It’s well-known in the yoga world that twisting postures aid in our digestive and detoxification processes. However, this analogy can sound pretty intense if you’re new to yoga. Off-putting images of a sopping wet towel might come to mind first, and that’s precisely what the teacher wants. You won’t physically be ‘wringing out the organs,’ but the imagery helps students move deeper into the twist and gently massage the internal organs. As with any yoga pose, twists should be practiced with caution and far less force than it takes to actually wring out anything. So remember to lead with the lower spine and slowly spiral up until the gaze follows the direction of the heart – Never try to initiate a twist from the cervical spine as you can injure the neck.
Root Your Feet Into The Ground
Now, obviously, if we were to truly anchor our feet to the ground with roots, we’d have trouble navigating through the rest of class. Teachers who use this cue are inviting students to connect through their foundation and find a sense of support in a pose. In many postures, feet are our base and our grounding force to the earth below. By reinforcing that union, we give the rest of the body permission to expand. So make like a tree and root down to rise up!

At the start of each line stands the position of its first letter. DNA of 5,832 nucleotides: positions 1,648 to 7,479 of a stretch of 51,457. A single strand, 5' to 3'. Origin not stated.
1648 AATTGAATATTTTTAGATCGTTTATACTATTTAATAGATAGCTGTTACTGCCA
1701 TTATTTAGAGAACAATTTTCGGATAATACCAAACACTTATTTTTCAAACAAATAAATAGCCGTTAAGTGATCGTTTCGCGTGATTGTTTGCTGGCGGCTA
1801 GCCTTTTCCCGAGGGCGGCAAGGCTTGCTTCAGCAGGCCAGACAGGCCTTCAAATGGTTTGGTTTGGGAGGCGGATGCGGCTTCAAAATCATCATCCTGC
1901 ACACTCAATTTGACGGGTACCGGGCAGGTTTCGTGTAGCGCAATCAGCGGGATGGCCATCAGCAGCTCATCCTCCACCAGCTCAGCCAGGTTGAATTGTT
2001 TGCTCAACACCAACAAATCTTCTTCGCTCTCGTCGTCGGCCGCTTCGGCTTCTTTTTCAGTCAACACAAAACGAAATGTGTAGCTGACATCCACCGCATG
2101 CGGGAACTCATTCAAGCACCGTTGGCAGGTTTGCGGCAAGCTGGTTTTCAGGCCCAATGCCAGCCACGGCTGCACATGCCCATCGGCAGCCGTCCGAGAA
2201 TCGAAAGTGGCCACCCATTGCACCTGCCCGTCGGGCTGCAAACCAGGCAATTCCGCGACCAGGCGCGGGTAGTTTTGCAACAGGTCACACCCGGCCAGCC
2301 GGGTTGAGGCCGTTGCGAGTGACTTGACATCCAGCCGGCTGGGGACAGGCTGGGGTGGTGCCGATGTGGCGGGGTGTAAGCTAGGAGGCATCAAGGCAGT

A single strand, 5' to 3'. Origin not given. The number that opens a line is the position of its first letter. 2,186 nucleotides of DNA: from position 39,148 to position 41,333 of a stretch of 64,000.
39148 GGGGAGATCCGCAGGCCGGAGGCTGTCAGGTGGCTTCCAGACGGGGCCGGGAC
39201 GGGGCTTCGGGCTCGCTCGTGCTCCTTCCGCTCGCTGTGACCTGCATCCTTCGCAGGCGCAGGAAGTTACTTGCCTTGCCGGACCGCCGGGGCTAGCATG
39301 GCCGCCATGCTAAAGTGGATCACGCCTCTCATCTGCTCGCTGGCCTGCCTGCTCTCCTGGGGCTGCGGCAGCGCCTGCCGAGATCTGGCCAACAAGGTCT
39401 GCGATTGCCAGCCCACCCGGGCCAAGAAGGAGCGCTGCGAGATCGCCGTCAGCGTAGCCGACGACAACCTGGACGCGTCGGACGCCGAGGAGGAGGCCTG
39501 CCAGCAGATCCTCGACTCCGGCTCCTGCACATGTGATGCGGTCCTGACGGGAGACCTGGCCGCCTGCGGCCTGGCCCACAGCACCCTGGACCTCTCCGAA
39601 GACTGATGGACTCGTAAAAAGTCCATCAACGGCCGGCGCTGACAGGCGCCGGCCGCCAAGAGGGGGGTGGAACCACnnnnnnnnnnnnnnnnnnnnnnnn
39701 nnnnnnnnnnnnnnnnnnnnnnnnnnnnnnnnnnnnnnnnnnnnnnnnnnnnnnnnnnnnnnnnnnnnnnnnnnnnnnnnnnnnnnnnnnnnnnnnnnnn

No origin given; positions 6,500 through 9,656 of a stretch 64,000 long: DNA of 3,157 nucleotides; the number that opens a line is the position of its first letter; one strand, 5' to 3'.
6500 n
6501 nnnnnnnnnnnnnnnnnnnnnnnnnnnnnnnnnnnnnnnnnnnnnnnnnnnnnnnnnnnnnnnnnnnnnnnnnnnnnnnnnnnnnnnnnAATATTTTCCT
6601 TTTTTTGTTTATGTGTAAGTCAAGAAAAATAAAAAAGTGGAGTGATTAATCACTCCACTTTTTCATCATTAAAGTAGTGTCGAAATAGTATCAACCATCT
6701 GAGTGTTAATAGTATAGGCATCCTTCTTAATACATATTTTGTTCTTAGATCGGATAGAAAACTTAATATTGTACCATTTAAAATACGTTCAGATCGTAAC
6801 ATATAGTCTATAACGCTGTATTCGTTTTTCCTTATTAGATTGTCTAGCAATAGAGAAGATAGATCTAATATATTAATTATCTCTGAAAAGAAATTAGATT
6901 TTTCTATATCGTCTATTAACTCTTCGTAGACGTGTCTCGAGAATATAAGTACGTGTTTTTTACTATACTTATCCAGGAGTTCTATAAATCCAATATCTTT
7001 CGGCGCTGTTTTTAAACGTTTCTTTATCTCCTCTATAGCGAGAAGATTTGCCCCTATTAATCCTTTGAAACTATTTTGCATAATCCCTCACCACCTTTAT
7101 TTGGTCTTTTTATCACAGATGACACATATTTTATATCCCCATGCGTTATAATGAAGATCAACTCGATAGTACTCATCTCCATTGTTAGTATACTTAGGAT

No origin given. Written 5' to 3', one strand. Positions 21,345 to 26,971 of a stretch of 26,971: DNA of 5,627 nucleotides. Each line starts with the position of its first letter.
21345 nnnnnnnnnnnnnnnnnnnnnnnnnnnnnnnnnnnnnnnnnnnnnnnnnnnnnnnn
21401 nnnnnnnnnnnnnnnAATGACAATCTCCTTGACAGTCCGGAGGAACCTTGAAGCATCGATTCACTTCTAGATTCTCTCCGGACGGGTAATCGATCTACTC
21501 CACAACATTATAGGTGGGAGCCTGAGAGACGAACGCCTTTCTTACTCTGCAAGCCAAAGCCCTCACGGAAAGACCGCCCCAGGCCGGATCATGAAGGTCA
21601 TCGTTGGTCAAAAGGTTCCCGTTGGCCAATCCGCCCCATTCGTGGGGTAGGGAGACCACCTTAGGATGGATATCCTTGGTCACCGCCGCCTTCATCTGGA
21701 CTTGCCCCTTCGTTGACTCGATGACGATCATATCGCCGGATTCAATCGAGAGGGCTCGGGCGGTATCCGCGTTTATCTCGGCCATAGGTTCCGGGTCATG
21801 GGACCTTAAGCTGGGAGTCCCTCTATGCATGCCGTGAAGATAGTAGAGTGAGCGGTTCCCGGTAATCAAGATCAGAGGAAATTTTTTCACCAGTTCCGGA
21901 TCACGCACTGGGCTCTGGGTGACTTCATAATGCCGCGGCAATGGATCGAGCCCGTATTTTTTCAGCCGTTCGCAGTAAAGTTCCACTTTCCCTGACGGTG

Find Your Breath
Finding your breath implies that you’ve lost it – And I know that sounds crazy, but breathing is involuntary and often goes unnoticed despite being our life source. Yoga brings our awareness to the breath by establishing its connection to our movement and using it as a tool for expansion within poses. Instructors will prompt you to listen to the breath many times throughout class and notice how each movement is supported by an inhale or exhale. As this relationship to the breath thickens, we learn more about the ever-changing state of our being. When our breathing becomes rapid and shallow, we’ve gone too far, and when it’s deep and slow, we’ve entered a therapeutic state. Get to know your sacred breath and use it to maintain control over your body.